As a higher education administrator or educator, you’re often tasked with educating students, parents, colleagues and the community about campus vs. online degrees. For years, online degrees were flanked in a stigma that they weren’t “real” degrees, compounded by the influx of “degree mills” that weren’t accredited. We’re now squarely in an era where online and hybrid education isn’t just accepted, but oftentimes encouraged. However, how can you inform potential students about degrees without showing a bias? What’s the best way to direct someone to pursue a traditional, hybrid or 100 percent online degree?
Everyone has some bias, but with sound facts and figures on the potential pros and cons of both campus and online degrees, secondary and postsecondary advisors can help potential students make the best decision.
The Pros and Cons of Higher Ed Degrees
Traditional, in-person learning in a brick-and-mortar establishment was the only approach for years. However, it might not be the best fit for everyone.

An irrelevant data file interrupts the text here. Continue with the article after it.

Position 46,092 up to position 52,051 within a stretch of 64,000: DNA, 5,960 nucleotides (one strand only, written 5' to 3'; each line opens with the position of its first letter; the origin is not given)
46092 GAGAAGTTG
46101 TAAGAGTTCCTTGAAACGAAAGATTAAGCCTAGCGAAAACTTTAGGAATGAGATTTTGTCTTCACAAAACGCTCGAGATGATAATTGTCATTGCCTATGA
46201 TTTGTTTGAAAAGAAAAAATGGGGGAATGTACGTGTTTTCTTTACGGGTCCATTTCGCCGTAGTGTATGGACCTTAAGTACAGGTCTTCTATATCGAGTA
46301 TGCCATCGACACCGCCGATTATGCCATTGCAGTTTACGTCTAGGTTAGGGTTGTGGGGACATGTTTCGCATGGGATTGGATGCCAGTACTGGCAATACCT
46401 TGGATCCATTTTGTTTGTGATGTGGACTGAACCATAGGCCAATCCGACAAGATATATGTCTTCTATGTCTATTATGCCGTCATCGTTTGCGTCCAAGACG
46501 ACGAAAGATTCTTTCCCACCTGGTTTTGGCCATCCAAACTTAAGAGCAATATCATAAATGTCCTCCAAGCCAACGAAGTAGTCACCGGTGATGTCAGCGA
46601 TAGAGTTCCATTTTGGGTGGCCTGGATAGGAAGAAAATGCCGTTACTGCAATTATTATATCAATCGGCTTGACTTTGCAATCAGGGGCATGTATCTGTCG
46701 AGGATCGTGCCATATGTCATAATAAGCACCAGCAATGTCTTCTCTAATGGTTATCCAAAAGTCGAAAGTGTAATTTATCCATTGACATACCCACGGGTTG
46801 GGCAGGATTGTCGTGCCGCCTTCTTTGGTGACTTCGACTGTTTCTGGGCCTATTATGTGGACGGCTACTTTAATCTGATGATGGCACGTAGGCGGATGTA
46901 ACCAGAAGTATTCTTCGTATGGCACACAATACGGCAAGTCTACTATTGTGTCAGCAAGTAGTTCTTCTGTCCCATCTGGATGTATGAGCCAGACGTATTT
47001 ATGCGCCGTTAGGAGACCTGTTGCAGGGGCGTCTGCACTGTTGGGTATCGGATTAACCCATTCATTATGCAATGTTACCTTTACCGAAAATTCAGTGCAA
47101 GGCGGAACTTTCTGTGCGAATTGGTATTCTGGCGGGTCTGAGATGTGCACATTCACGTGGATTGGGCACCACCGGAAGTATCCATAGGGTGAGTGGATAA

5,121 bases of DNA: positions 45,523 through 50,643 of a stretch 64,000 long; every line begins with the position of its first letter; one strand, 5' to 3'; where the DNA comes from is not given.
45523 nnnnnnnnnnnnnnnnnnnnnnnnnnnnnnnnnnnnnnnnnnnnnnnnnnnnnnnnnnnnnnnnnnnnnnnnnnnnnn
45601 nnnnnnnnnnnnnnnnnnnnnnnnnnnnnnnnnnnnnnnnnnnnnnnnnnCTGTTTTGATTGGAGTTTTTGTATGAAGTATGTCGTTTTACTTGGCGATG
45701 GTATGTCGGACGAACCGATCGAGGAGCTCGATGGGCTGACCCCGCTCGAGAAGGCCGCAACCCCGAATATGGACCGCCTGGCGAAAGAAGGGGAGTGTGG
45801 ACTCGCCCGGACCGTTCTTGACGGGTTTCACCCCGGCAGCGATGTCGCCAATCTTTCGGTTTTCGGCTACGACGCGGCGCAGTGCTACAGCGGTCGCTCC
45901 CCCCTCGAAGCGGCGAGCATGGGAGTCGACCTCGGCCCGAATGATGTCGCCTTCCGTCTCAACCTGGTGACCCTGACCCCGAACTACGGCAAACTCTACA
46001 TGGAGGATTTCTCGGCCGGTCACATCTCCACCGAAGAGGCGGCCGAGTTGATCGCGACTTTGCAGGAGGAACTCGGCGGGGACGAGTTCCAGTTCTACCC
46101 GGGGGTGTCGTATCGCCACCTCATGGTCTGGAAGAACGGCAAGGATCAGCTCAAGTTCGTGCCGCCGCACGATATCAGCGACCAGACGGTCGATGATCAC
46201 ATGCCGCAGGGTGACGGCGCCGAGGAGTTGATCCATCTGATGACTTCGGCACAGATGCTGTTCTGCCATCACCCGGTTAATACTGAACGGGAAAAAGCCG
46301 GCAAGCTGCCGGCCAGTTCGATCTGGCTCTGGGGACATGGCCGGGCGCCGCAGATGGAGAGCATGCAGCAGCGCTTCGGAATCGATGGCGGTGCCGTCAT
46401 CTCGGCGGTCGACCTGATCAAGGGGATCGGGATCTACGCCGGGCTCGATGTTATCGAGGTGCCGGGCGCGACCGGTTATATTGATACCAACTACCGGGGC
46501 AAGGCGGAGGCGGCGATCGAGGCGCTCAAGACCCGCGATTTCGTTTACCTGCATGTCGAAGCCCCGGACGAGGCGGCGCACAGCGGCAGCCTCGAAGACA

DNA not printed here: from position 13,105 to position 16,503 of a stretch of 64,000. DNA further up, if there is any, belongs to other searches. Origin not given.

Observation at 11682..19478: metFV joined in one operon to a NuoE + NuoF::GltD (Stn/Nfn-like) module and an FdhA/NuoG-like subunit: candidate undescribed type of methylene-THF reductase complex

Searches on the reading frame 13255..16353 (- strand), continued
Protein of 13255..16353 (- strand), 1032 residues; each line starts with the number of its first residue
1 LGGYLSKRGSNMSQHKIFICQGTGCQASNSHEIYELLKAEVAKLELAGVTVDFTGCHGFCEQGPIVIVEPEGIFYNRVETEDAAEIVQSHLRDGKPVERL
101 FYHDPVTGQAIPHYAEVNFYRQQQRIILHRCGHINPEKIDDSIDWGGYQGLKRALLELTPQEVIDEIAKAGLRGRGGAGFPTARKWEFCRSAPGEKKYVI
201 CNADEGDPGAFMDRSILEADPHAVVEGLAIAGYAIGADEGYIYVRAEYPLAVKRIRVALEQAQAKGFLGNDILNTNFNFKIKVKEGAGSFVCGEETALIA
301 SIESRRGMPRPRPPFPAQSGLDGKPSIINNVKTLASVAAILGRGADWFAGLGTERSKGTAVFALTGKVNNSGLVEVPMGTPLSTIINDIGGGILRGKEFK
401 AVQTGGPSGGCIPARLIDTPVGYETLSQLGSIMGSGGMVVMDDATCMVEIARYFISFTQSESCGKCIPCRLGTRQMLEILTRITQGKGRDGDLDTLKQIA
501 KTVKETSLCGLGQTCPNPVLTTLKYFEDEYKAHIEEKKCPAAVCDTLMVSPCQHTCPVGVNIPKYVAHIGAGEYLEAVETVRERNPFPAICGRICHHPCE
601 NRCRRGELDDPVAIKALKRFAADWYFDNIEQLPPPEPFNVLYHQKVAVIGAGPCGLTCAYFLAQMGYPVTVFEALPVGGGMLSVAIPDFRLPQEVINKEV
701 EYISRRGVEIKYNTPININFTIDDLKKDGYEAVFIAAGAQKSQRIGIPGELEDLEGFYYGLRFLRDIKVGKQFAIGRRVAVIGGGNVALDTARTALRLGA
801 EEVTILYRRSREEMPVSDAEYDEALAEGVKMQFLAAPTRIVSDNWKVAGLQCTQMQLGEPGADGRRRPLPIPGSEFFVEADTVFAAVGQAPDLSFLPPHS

- Campus degrees are widely accepted around the world. Nobody will question a degree from an accredited, brick-and-mortar establishment.
- These degrees also offer the classic “college experience,” if that’s what’s desired. From drop-in hours with professors to Greek Life, intramural sports, student government, football games and dorm life, it’s impossible to replace this beloved rite of passage.
- Those who thrive with an in-person environment get what they need. Some learners require that in-class, interactive experience with minimal technology to fully digest the experience. This can be particularly true for mature students.
- There are more resources with a brick-and-mortar environment. From social clubs to programming, students usually feel that they “get more” at a traditional university. There are limits to what an online environment can offer.
- Innately, there’s a lack of flexibility with campus degrees. Everyone must be physically present, stick to dates and times, and work their life around earning a campus degree. It’s not feasible for some, especially in an increasingly virtual lifestyle.
- Costs can vary dramatically. It’s not just tuition that fluctuates from campus to campus, but also cost of living, taxes, commute costs and more. Going to school in suburban Kentucky is going to be a lot more affordable than going to a university in Manhattan.
- The “vibe” of the physical environment is strong, for better or worse. Students have to adapt to what they’re walking into every day.
- Not all classes are designed to mimic the real world. Increasingly, telecommuting, virtual offices and depending largely on technology are all required in the real world. Sitting in a tech-free lecture hall may not be indicative of the real world experience anymore.